# Matched a phase only correlation filters

## Matched Filter Results

The easiest way to analyses the correlator is with a computer
simulation. If our input signal is the the letters ‘A’ and ‘B’ and the target filter is the letter ‘A’ The intensity of the cross correlation (matched filter) is then

Note that the left hand peak is the correlation of the two A’s
and the right is the cross correlation of ‘A’ and the ‘B’. There is some
similarity between the ‘A’ and ‘B’ so the peak is not zero in height. This example
shows how the matched filter is not very good at discriminating between
objects.

## Phase Only Filter

One of the short comings of most realistic optical filters is
that they can only modulate one parameter. Typically this is either phase or
amplitude. For a practical application the filter is usually dynamically updatable
so we use an SLM (Spatial Light Modulator). Liquid crystal SLMs can modulate
the phase of light and these are commonly used as filters for correlators.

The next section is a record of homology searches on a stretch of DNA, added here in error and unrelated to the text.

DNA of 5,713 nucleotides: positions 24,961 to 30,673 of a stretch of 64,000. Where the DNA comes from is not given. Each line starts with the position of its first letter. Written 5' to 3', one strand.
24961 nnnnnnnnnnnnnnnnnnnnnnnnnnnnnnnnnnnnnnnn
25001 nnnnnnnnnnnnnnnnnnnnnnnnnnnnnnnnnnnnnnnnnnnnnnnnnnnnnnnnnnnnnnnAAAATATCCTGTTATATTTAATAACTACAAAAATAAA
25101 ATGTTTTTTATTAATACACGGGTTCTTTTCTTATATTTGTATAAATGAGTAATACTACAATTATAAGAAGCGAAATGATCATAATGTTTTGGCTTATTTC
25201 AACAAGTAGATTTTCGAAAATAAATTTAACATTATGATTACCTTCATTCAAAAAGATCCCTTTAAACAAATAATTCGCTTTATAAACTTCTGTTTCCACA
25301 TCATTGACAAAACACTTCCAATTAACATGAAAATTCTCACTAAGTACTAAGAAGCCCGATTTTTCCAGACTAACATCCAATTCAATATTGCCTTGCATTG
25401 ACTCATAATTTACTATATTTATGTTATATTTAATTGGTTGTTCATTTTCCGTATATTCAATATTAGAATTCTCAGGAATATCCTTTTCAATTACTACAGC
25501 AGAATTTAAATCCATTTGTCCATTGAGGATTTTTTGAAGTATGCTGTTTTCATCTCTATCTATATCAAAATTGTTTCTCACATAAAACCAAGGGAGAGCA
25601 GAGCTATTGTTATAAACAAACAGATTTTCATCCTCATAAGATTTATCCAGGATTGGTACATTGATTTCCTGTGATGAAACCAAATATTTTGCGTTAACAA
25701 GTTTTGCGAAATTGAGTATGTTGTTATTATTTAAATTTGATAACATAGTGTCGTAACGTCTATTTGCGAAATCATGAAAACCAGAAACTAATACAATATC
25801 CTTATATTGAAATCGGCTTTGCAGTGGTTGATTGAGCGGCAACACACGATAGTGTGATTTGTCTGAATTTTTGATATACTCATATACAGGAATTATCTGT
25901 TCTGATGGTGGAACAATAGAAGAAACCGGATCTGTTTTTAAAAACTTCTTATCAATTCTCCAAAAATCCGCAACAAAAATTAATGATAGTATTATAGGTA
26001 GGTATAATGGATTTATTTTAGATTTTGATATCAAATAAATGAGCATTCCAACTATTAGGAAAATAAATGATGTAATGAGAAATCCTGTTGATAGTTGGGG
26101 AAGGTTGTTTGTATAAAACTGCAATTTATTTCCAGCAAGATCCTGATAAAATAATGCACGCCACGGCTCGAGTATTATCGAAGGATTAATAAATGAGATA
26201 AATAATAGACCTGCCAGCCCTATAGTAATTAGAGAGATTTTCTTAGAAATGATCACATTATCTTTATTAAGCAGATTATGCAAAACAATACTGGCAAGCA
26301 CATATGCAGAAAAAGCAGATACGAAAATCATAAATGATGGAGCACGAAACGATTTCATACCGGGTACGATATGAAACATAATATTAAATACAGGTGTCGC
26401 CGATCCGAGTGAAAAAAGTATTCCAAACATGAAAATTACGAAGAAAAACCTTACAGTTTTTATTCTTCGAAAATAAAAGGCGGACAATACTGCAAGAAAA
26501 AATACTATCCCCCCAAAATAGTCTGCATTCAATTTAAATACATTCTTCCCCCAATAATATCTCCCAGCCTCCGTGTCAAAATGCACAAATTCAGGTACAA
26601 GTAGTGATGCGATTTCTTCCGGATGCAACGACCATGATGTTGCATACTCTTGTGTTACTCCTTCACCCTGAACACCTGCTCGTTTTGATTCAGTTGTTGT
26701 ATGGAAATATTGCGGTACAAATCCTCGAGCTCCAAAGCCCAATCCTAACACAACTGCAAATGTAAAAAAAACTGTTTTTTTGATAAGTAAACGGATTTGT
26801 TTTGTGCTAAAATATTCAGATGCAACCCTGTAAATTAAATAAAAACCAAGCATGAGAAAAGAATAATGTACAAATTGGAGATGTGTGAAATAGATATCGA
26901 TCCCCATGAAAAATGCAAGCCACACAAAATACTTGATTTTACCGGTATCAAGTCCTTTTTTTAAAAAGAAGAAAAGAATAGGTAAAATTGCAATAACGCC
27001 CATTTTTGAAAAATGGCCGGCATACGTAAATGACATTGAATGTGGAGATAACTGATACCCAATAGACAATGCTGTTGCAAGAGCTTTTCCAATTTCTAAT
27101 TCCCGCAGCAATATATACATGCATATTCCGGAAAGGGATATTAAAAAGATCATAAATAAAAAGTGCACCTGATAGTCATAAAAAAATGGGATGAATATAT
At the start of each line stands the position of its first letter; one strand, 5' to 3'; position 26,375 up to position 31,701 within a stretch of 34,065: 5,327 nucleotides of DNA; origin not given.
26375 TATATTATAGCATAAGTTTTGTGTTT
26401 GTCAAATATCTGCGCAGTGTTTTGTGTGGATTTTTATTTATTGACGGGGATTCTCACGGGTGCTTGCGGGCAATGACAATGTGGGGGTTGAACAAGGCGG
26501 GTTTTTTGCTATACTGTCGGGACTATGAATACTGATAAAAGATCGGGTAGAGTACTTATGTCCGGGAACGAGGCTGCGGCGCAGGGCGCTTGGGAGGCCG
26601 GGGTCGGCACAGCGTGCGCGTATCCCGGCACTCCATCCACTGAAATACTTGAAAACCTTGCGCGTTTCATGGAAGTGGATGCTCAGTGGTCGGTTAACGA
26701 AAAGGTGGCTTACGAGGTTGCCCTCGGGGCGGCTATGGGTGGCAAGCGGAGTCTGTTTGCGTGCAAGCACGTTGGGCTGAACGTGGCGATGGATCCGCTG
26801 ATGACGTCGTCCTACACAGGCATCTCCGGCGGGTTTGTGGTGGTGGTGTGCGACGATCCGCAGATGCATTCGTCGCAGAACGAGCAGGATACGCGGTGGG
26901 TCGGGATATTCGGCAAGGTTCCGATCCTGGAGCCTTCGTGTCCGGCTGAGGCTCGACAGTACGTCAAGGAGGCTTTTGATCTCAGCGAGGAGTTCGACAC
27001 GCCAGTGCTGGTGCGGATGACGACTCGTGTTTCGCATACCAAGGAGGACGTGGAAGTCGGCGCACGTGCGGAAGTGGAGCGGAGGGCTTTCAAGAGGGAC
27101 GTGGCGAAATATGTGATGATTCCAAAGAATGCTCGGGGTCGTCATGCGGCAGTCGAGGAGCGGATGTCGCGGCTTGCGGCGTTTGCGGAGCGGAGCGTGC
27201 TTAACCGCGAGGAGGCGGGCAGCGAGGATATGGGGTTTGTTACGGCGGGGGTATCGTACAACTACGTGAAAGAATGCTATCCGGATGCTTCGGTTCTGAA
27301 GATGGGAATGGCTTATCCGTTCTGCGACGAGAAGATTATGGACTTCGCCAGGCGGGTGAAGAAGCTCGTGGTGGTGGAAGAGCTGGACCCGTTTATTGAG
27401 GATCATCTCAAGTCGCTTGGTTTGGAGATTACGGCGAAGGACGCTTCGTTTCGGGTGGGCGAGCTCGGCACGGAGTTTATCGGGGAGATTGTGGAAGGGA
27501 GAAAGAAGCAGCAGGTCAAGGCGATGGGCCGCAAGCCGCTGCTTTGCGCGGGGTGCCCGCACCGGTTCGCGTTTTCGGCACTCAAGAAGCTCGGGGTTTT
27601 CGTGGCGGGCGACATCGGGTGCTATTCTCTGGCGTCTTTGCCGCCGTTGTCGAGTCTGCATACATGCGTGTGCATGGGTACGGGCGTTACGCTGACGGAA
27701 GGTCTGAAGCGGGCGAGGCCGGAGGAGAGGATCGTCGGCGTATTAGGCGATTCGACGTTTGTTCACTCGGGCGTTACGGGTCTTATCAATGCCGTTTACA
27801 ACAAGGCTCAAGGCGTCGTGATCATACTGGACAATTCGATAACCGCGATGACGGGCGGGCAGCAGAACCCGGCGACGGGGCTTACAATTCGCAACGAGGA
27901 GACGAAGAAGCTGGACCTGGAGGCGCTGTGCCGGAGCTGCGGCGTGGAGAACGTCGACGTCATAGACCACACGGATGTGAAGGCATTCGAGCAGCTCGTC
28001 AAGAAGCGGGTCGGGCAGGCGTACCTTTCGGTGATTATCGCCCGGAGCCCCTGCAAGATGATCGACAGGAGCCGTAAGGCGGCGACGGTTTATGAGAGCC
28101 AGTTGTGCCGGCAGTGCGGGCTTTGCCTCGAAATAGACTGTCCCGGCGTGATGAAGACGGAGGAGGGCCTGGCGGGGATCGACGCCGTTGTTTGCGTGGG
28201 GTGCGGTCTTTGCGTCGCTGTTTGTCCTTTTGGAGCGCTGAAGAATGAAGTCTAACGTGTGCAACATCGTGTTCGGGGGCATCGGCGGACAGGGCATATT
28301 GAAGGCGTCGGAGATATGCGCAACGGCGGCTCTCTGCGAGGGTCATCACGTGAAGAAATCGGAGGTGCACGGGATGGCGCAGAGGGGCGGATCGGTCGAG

The just after the filter the signal is then

$$F(u,v)exp(-i*\theta(-u,-v))$$

where $$\theta$$ is the phase of $$G$$, the filter function. Now when the two signals match the phase components cancel to zero and the result is the Fourier transform of the amplitude of $latex F$. This usually a much smaller width peak than the matched filter result.

Here is an example result with the same inputs as before.

This filter is much more discriminating than the matched
filter. The correlation of the ‘A’ and ‘B’ is now smaller and the peak for the ‘A’ correlation is sharp making it much easier to locate. However, the phase only filter is perhaps too sensitive. If we replace the input with the following:

The second ‘A’ has been rotated by 5 degrees and the resultant correlation is

The small change in rotation has resulted in the peak collapsing.

The reason for this is missing amplitude modulation in the filter. The amplitude component acts to attenuate the higher frequencies, without it they are over emphasised resulting in the filter been extremely sensitive to any small change in the signal. If the input is also represented by a phase only SLM, the result is a phase-phase correlator which is even more sensitive.

If we add some Gaussian noise to one of the ‘A’s and remove the rotation so the input is now

The phase only filter result is

So even with the small amount of noise, the peak drop is noticeable.  On the other hand if we use a matched filter on the same input we get